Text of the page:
3. Are you happy with the response to the music?

Very much so. So far the response has been very positive.

4. Where does an idea for a song start for you?

I usually start with a bassline or even a melody and then I start jamming over it until I find something that I like and then build off of that. When I make a song I try to paint a certain scene or emotion whether it be something that makes you nostalgic, something you can dance to, or listen to driving down an open road.

5. What was the inspiration for your album and are you happy with responses?

My inspiration for this album was my love for 80s music, shows, movies, video games, sports cars, and the night life in New York City.

6. Was the production of the album different to earlier material?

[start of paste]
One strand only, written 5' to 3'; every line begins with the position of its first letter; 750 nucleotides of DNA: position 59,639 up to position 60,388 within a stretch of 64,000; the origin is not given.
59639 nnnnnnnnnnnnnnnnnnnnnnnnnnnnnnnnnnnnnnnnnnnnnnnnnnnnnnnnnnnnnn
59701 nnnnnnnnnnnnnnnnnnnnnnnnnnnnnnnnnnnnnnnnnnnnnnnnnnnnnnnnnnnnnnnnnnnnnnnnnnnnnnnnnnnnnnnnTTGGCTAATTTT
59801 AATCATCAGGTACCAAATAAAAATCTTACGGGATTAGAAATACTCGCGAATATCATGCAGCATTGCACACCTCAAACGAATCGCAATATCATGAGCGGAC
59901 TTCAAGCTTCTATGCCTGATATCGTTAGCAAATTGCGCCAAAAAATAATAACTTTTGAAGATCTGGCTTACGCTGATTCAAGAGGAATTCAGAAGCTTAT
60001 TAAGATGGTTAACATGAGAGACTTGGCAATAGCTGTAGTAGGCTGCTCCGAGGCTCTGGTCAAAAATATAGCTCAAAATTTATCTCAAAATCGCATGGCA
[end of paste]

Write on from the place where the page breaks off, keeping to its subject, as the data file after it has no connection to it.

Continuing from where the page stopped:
This was my first effort however before this release I did a few demo tracks. I guess the difference would be that I got better at producing and I’ll continue to as I do it more.

7. How important do you think are sites such as Newretrowave?

I think they are important to the scene because they give great exposure to up and coming artists as well as new material from artists that have been in the scene for a long time. The New Retro Wave youtube channel is how I discovered most of the artists I listen to. There are also many other great channels, stations and blogs out there such as Neon Nights, The 80s Guy, Beyond Synth, Recall FM, The Shadows Hand, Synthwave Emotions. The list just goes on.

8. Why do you think the Retrowave scene is so supportive?

I think people in the scene share a lot of the same interests and also the fact that the genre is still somewhat underground so I think the community is just tighter naturally because of that.